Liz Wolfe, NTP, author of the Wall Street Journal best seller Eat the Yolks, co-host of the award winning Balanced Bites Podcast, and creator of the online community Baby Making and Beyond, joined us on Facebook Live to share what she’s learned building her diverse, successful wellness business. As a preview for her Facebook Live
, we asked her to write about a few of her favorite business tips that she’s learned along the way.
You can find the full post on her website, realfoodliz.com, and for more business insight, check out her Business Success Workshop
(co-hosted with Diane Sanfilippo) at our annual conference on March 1st!
1) FOCUS ON THE “GIVE” INSTEAD OF THE “ASK.”
Many practitioners are so concerned about “getting clients” that they focus only on direct ways of advertising their paid services. But focusing only on booking paying clients neglects the fact that people need to trust your knowledge first!
Ask yourself: what can I give that will enable people to see my expertise, trust my approach, and become motivated to become a client?
When you provide value to others without expectation, it establishes trust – and it’s trust that attracts clients above all!
BUT WAIT! Before you start giving away the farm, know that there’s a HUGE difference between giving and giving it all away.
What you “give” should be general and it should be publicly available – think wellness tidbits on social media, or a 3-page general guide to shopping for healthy food. These are “gives” that display your expertise that your community can refer to consistently, and use again and again. This free content benefits potential clients and they’re business tools for you!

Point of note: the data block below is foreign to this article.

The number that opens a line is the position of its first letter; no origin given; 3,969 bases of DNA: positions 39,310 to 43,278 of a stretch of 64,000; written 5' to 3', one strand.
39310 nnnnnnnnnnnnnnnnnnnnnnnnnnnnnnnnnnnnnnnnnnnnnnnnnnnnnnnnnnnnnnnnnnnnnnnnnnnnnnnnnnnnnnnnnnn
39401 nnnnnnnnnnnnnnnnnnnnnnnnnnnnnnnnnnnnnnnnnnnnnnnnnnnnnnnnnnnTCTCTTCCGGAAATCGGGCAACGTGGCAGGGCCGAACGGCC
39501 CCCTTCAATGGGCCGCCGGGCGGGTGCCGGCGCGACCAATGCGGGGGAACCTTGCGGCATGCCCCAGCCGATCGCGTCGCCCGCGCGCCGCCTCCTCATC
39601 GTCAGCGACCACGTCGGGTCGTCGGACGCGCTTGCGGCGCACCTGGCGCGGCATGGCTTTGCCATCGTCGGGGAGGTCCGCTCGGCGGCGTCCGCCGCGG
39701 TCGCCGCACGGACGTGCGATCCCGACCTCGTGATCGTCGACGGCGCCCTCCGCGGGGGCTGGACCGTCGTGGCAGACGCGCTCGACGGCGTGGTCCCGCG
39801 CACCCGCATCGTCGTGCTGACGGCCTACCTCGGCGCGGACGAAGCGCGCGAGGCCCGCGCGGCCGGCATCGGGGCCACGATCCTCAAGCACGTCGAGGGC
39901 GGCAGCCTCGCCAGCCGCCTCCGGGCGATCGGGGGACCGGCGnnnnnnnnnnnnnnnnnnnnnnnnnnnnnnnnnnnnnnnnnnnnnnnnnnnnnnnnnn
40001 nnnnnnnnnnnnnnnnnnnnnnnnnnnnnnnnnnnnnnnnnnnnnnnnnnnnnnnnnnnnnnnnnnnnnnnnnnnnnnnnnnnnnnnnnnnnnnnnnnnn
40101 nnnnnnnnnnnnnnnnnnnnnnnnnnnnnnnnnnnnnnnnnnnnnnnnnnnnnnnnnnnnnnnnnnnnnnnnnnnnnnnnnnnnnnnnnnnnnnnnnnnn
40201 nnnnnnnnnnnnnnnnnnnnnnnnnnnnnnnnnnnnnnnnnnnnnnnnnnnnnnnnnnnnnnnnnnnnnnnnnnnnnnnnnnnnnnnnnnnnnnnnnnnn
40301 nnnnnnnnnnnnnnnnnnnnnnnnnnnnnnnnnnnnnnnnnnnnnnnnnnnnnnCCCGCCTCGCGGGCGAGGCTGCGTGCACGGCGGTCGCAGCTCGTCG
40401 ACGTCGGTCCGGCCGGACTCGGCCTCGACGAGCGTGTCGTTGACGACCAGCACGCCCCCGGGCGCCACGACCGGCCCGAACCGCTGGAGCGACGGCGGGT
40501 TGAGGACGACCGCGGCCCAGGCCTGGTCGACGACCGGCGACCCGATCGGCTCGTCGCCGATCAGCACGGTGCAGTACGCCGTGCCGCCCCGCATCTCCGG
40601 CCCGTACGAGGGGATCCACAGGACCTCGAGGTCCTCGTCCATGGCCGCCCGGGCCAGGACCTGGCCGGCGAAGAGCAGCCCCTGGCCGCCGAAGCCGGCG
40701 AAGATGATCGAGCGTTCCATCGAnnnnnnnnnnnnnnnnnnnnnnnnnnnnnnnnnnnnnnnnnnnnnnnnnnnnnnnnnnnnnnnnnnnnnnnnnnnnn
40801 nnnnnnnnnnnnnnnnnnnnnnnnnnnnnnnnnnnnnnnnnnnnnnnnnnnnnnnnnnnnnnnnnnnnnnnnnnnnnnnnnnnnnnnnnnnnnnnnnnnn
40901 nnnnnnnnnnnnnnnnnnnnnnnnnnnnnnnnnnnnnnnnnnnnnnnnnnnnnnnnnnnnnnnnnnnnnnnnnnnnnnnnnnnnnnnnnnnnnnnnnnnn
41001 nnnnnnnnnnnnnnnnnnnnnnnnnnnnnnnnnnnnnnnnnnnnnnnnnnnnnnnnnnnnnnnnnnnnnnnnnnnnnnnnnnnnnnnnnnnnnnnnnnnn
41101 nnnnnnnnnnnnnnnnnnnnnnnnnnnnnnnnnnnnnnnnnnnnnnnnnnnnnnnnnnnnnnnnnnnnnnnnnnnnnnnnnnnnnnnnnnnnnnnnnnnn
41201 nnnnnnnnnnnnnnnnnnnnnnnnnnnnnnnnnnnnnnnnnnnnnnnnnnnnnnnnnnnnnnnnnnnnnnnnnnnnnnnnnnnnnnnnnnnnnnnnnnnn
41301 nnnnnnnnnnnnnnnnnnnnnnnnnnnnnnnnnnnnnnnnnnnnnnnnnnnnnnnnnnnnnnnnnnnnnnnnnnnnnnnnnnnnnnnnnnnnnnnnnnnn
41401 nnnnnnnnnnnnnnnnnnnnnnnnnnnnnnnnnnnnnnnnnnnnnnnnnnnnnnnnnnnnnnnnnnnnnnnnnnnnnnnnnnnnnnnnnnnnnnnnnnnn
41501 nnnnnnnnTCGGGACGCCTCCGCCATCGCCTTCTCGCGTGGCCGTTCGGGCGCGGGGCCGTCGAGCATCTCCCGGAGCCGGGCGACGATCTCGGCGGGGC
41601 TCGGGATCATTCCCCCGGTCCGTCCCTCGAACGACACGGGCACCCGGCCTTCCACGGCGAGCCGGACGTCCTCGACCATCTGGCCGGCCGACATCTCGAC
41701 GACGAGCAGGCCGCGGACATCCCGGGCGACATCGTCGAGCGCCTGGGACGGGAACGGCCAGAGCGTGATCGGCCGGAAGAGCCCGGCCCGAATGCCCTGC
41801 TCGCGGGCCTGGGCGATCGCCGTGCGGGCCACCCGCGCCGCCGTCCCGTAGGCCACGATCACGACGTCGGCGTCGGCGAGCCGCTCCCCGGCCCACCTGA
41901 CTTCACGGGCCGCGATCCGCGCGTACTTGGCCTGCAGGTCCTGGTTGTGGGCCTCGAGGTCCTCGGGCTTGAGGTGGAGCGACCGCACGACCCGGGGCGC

“Giving it all away?” That’s anything you do that donates your time in an unreplicatable way to a person who has not yet committed to becoming a client – free initial consultations or discounts on your services. I don’t recommend these!
2) DON’T FORGET TO THINK DIGITAL.
Don’t be so consumed with booking 1:1 clients that you forget to think digital.
Digital products – whether free (like the 3-page shopping guide I mentioned previously) or paid (like an online class) are “evergreen” – meaning, you can use and sell them again and again to service and attract clients.
In our digital world, it’s digital content that attracts 1:1 clients!
(We’ll talk a lot about exactly how to leverage digital in the pre-conference NTA workshop
Here’s the number one problem I see new practitioners face:
They don’t commit.
The key to building a successful, sustainable, profitable business is as simple as that. Commit. Be consistent. Keep going. Keep sharing.
That doesn’t mean dump hundreds of dollars in rent each month on an empty office.
But you should make a schedule, and hold yourself accountable. If blogging is your thing, commit to posting on a regular schedule – your audience will begin to expect your regular content!
Many practitioners experience imposter-complex after completing their certification and, real talk, it doesn’t go away! But rest assured you have SO MUCH to offer – the world needs more people like you! Don’t let your fear or comparison to stop you from getting started.
And, remember – done is better than perfect. If you commit to showing up for your community you will improve your skill set (and confidence!), build rapport within your community and, over time, pull in those clients.
Whether you’re weighing signing up for the next NTP or NTC program, or a recent graduate freaked out about how to make it all work – fear not. You got this!
If you enjoyed this post, we hope you’ll join Liz on Facebook Live
this Friday and catch her pre-conference workshop. Liz and Diane Sanfilippo
, her Balanced Bites co-host and the New York Times bestselling author of Practical Paleo and The 21 Day Sugar Detox, will be presenting their Business Success pre-conference workshop
at Live Nourished on March 1st. You can learn more and register here
. Hope to see you there!
If you’re attending the conference, but didn’t register for the Business Success Workshop, you can still do so by using the same link above.